In a cringe-worthy attempt to appeal to consumer culture, Pepsi’s new advertisement shamelessly commercializes protests and appropriates social justice movements.
The highly controversial ad was pulled within just 24 hours of its release after the popular beverage company was bombarded with criticism for monopolizing on the social struggles that align with protests.
At almost three minutes in length, the ad contains multifaceted layers that the viewer can’t help but analyze. The tone-deaf video features Kendall Jenner who is shown in the middle of a photo shoot and so happens to spontaneously join a nearby protest after an attractive Asian man flashes her a “come hither” look.
Jenner immediately loses interest in her shoot and throws her bleach blonde wig at her African American hair stylist, who ironically falls under the category of oppressed people that the protest she is about to join is probably focused on.
The camera cuts to a young female photographer wearing a hijab who serves as the token minority in the ad along with the non-white man playing a cello on a helipad in the first scene. The camera pans to the crowd of protesters who look like they just walked out of a K-Mart commercial and had a competition on who could make the most basic protest sign.
To make matters any worse, the background music sounds as if the singer of Mumford and Sons and Calvin Harris made a collaboration album. The pseudo hipster millennials appear stoked that the naive Jenner has joined their important movement, or what appears to be their Mecca to Coachella.
The protesters fade to the background and the camera focuses on two women having brunch and drinking Pepsi. Back at the protest, the sun is reflecting off of a boho chic’s brand new Urban Outfitters aviator sunglasses as well as her newly Crest white stripped teeth.
A Pepsi magically appears in Jenner’s hand as she celebrates and parties along with the protestors. The protest is slowing due to a barricade of white police officers who are not wearing shields or any type of typical protection worn by actual police officers shutting down a protest.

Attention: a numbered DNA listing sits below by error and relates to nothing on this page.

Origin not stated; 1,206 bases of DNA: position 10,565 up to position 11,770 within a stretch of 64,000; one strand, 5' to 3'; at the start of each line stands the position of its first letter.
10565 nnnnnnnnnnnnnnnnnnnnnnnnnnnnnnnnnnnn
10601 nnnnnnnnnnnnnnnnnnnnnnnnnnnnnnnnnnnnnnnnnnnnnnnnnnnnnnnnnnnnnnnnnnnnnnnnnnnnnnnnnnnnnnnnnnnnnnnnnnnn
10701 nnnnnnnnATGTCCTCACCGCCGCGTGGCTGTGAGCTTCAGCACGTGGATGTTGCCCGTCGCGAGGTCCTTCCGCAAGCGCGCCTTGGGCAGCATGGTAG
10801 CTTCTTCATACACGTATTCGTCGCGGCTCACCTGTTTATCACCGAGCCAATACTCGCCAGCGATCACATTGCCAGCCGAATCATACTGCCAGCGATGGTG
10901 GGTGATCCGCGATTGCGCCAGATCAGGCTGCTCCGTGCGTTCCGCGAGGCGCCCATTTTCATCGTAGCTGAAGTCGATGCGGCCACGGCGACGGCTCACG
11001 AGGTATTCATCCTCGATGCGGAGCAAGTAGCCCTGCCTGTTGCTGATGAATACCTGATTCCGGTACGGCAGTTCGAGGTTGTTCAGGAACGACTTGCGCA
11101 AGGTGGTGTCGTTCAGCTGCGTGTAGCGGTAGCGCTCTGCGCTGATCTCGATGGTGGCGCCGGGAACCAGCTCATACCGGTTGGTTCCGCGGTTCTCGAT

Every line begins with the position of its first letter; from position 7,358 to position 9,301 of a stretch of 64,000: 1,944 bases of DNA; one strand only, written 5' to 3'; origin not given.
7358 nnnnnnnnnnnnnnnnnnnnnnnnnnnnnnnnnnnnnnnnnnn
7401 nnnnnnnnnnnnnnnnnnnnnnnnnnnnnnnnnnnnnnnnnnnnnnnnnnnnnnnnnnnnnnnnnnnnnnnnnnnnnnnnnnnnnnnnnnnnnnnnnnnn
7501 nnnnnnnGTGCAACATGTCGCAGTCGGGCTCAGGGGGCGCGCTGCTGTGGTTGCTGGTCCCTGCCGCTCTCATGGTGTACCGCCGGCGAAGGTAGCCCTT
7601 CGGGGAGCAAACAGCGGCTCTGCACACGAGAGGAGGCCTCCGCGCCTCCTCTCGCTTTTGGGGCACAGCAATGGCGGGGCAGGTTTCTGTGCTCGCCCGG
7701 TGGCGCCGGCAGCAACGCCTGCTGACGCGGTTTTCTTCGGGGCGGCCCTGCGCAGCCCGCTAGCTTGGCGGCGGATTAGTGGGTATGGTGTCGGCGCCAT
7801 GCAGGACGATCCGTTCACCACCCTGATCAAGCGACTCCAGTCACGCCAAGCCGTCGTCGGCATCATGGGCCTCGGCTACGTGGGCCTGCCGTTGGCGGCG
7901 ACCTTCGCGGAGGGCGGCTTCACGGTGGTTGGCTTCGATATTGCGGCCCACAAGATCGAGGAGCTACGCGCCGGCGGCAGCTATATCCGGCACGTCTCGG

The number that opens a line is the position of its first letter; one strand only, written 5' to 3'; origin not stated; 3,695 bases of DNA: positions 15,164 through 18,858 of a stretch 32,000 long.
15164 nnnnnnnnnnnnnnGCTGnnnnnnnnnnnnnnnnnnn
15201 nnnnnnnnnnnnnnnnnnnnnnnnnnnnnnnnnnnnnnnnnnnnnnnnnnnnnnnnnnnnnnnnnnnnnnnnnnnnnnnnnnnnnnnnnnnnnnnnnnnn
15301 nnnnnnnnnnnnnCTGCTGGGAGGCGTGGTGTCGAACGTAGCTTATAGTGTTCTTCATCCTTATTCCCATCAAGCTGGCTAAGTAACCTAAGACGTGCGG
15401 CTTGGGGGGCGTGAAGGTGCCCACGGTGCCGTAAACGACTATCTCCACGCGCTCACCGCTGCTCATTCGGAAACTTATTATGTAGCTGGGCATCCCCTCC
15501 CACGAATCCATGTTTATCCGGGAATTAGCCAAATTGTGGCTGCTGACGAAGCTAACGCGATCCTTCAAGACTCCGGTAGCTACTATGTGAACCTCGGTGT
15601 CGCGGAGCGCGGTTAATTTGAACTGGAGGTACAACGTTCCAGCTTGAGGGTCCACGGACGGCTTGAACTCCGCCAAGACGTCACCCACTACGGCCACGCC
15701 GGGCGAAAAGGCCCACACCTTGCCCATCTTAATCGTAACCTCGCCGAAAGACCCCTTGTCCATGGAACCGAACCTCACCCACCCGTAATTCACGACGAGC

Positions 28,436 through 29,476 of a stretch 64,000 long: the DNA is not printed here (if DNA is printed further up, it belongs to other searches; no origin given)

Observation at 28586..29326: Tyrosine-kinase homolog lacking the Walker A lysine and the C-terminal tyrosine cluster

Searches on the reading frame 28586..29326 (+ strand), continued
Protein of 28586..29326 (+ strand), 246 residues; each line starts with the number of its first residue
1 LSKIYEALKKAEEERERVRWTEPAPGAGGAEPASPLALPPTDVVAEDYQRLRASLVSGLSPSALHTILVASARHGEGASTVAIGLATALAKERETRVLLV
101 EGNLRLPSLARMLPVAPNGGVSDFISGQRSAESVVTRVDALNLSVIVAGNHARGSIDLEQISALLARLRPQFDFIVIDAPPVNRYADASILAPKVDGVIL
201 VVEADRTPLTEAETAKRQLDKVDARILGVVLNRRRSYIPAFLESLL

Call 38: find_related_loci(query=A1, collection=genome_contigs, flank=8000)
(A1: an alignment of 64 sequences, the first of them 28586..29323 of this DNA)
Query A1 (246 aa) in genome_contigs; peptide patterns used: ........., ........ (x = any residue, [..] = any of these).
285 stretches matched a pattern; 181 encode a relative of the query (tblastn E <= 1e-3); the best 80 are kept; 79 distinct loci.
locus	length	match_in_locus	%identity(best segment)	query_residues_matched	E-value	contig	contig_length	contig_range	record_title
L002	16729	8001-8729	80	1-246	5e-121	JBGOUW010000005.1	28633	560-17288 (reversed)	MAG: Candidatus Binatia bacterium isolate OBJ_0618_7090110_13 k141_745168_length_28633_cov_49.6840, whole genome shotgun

Jenner, the white feminist savior, approaches the officers, hands them a Pepsi and single handedly solves racism. Everyone can go home now. Once again, capitalism and whiteness prevail.
Not everything in the ad is misguided if you consider the company’s efforts to show diversity by including an Asian man, a woman in a hijab and a black woman performing non-stereotypical tasks, but that is the extent of positive and authentic images of protests.
The image of Jenner handing a Pepsi to the officers shows the paradox between the iconic image of Iesha Evans who stood her ground in the face of riot police last year.
The commercial was mocked by Bernice King, daughter of Martin Luther King Jr., who posted a photo of her father being pushed away by riot police with the caption, “If only Daddy would have known about the power of #Pepsi.”
King is just one of many critics of Pepsi’s erasure of the Black Lives Matter Movement’s efforts.
In a statement regarding the controversy Pepsi tried to level with skeptics, “This is a global ad that reflects people from different walks of life coming together in a spirit of harmony.”
The company has since apologized and admits to “missing the mark” in addition to placing the oblivious Jenner in this position.
Pepsi exploited the aesthetics of sociopolitical crisis in order to appeal to millennials and pull rank within the soda industry.
The fact that no one involved in the making of this ad questioned how placing a privileged white model in this scenario could be problematic is an indicator that advertising will genuinely play any card in the deck to make profit.